March Madness and Capital One ads are like peanut butter and jelly; every commercial break we see one that involves Charles Barkley, Samuel L. Jackson, and Spike Lee partaking in shenanigans. This year, basketball legend Sue Bird joined them in the fresh crop of commercials. A move that indicates that not only is the WNBA audience growing exponentially, but the league’s stars are also starting to get well-deserved partnership deals.
Bird was also featured in an ad for Corona, and Coca-Cola ran ads with Breanne Stewart and Lisa Leslie in the same campaign as Joel Embiid and “Dr. J” Julius Erving. Currently, the NBA takes the majority of these deals, but as the WNBA becomes more popular, brands should consider adopting new marketing strategies and partnering with their players and legends.
Bet On Bird
The demographic makeup of the WNBA and NBA audiences isn’t too different from each other. The WNBA audience is less Male, slightly older, and more likely to be African American — this nuance opens up opportunities for marketers who have traditionally partnered with NBA stars. The WNBA audience is more likely to show interest in Social Issues & Values, Jobs & Education brands, and Apparel & Fashion.
The WNBA Audience vs. The NBA Audience
— Male – 55% || 70%
— African American – 2.22x || 1.99x
— Social Issues & Values – 76% || 64%
— Jobs & Education Brands – 65% || 54%
— Jobs & Education Brands – 65% || 63%
*Affinity (0.00x) is the leading indicator of what is distinctive and unique for your target audience.
*Reach (00%) is the portion of your audience that is interested.
The Seattle Storm, where Sue Bird has played since 2002, has one of the largest online fanbases in WNBA, larger than some of the NBA teams. The Storm’s audience is more likely to be Sports Enthusiasts, Netizens, and Outdoor Enthusiasts — a solid persona for the Seattle metro area if I ever saw one.
The Seattle Storm Audience's Top Lifestyles
1. Sports Enthusiasts – 1.51x
2. Netizens – 1.28x
3. Outdoor Enthusiasts – 1.26x
This audience definitely has a love for basketball. We took a look at their favorite Sporting Goods brands, and Wilson Basketball is far above any other Sporting Goods brand.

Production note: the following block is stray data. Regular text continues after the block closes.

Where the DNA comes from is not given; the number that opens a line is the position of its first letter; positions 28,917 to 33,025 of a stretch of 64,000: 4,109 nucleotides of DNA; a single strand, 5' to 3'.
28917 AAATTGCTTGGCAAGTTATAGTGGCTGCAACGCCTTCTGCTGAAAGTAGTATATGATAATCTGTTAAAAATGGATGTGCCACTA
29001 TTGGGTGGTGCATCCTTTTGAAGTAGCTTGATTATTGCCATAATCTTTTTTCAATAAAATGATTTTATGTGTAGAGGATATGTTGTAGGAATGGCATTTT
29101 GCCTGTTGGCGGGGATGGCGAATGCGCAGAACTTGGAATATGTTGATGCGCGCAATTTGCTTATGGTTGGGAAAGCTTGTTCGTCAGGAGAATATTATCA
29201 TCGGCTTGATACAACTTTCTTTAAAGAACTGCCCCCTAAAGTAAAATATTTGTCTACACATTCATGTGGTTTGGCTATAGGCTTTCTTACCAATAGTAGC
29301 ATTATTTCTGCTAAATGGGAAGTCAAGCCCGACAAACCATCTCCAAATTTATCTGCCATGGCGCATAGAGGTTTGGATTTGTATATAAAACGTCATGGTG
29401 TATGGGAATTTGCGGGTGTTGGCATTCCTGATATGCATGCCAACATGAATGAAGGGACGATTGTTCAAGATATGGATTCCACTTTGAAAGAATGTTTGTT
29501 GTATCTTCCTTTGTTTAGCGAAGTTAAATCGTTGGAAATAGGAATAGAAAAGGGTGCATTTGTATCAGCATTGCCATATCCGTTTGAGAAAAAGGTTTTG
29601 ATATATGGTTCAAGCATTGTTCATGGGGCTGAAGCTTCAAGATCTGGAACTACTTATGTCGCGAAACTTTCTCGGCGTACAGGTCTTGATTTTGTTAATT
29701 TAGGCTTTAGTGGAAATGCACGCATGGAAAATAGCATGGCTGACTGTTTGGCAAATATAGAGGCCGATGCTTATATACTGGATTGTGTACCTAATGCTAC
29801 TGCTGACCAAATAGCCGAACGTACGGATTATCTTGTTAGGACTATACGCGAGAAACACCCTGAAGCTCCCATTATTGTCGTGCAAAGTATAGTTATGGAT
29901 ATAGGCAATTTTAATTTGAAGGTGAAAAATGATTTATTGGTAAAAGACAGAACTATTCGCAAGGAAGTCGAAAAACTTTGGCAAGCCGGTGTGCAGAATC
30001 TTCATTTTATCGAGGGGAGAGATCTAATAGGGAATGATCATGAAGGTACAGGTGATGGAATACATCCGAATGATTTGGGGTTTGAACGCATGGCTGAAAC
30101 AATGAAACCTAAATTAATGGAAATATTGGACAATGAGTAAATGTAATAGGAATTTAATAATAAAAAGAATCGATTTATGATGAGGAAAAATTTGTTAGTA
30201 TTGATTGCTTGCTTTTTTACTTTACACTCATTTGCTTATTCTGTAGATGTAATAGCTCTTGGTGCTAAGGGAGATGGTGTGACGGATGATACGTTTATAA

The Seattle Storm Audience's Favorite Sporting Goods Brands
1. Wilson Basketball – 17.48x
2. VC Ultimate – 4.08x
3. evo – 3.50x
Interestingly, both disc golf and other outdoor sports brands are extremely popular with the Storm’s audience. This could open up opportunities for partnerships between more niche sports to potentially expand their reach.
How does the Storm’s audience compare to Sue Bird’s fanbase? Bird’s fans are even more likely to be Sports Enthusiasts and Outdoor Enthusiasts, but they are far more likely to be Gamblers than Storm fans.
Sue Bird's Fans' Top Lifestyles
1. Sports Enthusiasts – 1.70x
2. Outdoor Enthusiasts – 1.29x
3. Gamblers – 1.22x
As sportsbooks and betting sites rush after their share of the fast-growing sports betting market, could partnering with a legend like Bird also help increase WNBA viewership? The most popular sportsbooks have high affinities with Bird’s audience, and so do the smaller brands — PointsBet is actually already partnering with the WNBA.
Sue Bird's Fans' Favorite Sportsbooks
1. FanDuel – 4.71x
2. DraftKings – 1.29x
3. PointsBet – 1.22x
Growing The Game
We recently discussed how the NCAA’s new policy allowing players to earn sponsorship money was a long time coming for an underserved market. The WNBA is positioned to provide a similar opportunity for both professionals and up-and-coming stars.
Both CapitalOne and Corona have bought into this line of thinking, working with the WNBA during this year's March Madness campaigns. There’s untapped growth in the WNBA that advertisers are beginning to become privy to. The ones that come in early and truly understand the nuances of this audience will also play a role in scaling the visibility of these star athletes — emulating the powerful star-producing revenue machine that the NBA has become.
Alex is a Senior Research Analyst at Helixa, where he leverages his analytics background to help clients discover and interpret surprising insights. In his free time, he can often be found trying to locate All-Dressed chips or training his phone to stop removing the letter "u" from words.